Bottom Line: A 98-minute “yo momma” joke.
“Oh no! Not in Big Momma’s house!” –Ella Mitchell as Big Momma
Directed by: Raja Gosnell
Starring: Anthony Anderson, Carl Wright, Ella Mitchell, Jascha Washington, Martin Lawrence, Nia Long, Paul Giamatti, Phyllis Applegate, Starletta DuPois, Terrence Dashon Howard
BIG MOMMA’S HOUSE is a deliberately dumb, yet unforgivably funny comedy that subtly compiles every decent “yo momma” joke in the book, and pairs it with a clearer sense of humor that is undeniably crude in multiple respects. It’s surprising that despite the excessive amount of bathroom jokes, and the opening dogfight sequence in which the only attending Caucasian is treated like a dog, the film manages to entertain at a satisfactory level.
The plot wavers on the verge of performing as merely a nonsensical cop spoof. Two cops are sent to stake out the home of “Big Momma” (Ella Mitchell), an elderly and obese woman, after her daughter Sherry’s ex-boyfriend has escaped from prison by committing two more crimes. After Big Momma leaves, Sherry calls to announce she is coming to visit. In order to protect Sherry, one of the cops (Martin Lawrence) constructs a fat suit and dresses up as Big Momma.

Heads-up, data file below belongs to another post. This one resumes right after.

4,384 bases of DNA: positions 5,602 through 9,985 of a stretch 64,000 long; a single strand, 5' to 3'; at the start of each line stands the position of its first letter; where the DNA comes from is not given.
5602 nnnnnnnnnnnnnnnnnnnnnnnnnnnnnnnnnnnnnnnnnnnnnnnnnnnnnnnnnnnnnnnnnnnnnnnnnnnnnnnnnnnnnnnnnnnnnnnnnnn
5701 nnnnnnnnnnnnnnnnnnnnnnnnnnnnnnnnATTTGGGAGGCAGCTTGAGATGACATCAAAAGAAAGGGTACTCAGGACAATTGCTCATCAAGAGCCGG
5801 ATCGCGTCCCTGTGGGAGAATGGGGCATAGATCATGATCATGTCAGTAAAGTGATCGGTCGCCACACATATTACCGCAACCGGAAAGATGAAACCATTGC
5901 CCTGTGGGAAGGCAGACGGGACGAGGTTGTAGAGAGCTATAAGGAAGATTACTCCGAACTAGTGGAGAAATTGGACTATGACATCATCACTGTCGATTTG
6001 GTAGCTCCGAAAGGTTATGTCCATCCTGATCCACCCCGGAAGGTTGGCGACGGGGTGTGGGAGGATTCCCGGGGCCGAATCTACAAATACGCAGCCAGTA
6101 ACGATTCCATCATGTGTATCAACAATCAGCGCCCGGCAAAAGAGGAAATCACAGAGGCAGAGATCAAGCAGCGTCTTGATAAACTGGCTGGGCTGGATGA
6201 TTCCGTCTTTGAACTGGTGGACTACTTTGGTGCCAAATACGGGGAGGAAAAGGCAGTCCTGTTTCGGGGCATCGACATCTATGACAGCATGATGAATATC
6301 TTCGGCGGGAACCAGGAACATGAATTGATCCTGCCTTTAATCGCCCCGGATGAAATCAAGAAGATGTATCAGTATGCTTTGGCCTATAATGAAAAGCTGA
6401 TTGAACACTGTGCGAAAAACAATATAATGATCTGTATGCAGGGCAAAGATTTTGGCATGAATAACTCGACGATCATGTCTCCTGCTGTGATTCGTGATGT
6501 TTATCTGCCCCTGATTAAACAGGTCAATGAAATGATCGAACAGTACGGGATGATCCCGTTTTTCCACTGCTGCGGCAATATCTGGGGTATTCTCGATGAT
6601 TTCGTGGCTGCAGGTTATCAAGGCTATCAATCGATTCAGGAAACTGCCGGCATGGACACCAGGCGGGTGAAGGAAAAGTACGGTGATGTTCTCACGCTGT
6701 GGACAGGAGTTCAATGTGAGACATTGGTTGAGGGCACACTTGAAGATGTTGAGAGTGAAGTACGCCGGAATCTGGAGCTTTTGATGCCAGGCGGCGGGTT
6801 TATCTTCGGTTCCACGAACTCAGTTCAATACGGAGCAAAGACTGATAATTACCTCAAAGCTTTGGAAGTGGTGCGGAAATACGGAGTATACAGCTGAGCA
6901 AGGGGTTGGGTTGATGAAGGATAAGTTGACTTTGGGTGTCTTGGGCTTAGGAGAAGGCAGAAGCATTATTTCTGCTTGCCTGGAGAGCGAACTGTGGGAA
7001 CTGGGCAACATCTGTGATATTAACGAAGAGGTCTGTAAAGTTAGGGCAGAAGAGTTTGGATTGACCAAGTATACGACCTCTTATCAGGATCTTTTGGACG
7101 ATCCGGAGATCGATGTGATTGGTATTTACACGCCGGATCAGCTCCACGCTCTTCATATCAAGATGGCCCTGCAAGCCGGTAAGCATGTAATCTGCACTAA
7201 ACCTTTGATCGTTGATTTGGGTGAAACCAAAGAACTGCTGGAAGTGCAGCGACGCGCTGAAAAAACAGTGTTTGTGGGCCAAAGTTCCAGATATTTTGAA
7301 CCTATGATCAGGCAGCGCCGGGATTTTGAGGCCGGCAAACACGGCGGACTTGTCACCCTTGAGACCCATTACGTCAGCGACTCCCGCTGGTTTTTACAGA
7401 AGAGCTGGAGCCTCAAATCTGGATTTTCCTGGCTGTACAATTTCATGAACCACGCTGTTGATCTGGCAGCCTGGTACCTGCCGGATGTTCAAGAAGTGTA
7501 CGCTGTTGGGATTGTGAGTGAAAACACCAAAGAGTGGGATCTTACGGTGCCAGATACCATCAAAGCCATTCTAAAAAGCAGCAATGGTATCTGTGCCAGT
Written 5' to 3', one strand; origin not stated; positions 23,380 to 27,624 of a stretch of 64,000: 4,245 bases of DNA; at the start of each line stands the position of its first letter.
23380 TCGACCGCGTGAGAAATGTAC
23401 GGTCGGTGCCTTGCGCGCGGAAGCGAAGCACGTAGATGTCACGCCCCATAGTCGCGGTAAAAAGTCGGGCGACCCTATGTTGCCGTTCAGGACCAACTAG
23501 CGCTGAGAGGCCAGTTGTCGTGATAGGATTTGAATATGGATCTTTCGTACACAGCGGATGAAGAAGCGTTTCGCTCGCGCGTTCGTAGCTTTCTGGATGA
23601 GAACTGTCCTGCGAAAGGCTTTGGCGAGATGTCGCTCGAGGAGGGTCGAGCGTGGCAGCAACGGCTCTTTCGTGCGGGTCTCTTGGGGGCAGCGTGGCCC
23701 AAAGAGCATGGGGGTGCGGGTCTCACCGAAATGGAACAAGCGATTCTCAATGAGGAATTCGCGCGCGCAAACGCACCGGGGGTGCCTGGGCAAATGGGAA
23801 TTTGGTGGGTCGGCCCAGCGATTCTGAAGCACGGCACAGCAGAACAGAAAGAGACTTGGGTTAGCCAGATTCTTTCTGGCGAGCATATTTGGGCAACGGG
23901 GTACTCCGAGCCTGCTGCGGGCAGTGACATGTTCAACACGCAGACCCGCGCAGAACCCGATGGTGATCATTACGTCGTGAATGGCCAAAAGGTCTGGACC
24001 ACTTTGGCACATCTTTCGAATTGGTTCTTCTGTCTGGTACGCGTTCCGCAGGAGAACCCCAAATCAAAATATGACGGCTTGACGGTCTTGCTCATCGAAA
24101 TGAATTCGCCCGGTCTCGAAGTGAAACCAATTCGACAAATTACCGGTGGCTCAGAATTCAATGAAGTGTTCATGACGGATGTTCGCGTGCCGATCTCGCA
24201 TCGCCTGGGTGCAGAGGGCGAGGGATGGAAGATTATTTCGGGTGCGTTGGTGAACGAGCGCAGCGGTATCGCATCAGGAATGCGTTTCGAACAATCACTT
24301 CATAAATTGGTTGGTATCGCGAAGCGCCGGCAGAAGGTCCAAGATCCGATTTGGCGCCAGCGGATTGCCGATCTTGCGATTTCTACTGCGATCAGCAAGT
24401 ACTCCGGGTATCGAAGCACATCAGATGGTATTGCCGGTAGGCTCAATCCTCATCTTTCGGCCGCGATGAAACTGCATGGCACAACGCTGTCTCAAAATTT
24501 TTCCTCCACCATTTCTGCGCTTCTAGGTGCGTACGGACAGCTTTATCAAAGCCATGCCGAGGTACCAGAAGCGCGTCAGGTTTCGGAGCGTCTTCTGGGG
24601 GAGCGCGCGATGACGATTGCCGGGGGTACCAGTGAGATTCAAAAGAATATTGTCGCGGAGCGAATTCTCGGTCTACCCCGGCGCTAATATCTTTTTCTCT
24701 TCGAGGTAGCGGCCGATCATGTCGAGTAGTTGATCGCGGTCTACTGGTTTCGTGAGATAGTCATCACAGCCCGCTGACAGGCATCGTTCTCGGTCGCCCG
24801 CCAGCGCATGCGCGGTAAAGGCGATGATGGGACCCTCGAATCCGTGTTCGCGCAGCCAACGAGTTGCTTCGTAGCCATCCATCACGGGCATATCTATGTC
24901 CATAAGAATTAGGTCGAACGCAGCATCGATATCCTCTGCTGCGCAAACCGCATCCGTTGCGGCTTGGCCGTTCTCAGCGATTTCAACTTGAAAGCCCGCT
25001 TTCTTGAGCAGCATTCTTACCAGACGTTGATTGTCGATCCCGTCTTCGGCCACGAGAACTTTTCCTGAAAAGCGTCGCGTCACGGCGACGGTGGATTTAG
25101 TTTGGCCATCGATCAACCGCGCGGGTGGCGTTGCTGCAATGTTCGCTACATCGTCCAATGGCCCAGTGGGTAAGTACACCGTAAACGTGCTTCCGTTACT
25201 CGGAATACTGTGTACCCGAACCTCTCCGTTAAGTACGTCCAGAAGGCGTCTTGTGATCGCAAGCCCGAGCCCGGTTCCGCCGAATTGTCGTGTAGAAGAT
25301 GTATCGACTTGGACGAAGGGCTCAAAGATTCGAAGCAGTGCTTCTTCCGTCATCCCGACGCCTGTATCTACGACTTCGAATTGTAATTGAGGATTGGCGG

It’s quite difficult to assess such a stupidly entertaining comedy. Anyone who enjoys the obnoxious humor of the modern Adam Sandler should have a ball with BIG MOMMA’S HOUSE. I enjoyed it, even though it did grow a bit tiresome and it used stupidity as an outstanding principle in its humor. With that said, this is a film that doesn’t have both hemispheres of its cinematic brain developed, but it is quite entertaining. It’s like listening to a person who is downright stupid, but sometimes goes far enough with his or her idiocy to crack a smile.
Postscript: I know what you’re thinking right now: this film certainly does not belong in the ilk of what I usually watch. I bought this as a “Christmas anti-gift” for my mother this past year, and it wasn’t until last night after I watched The Woman in Black that she decided to watch it. I had also bought Annie Hall for my Woody-phobic father and They Shoot Horses, Don’t They? for my horse-loving sister (as anti-gifts). Awful, right?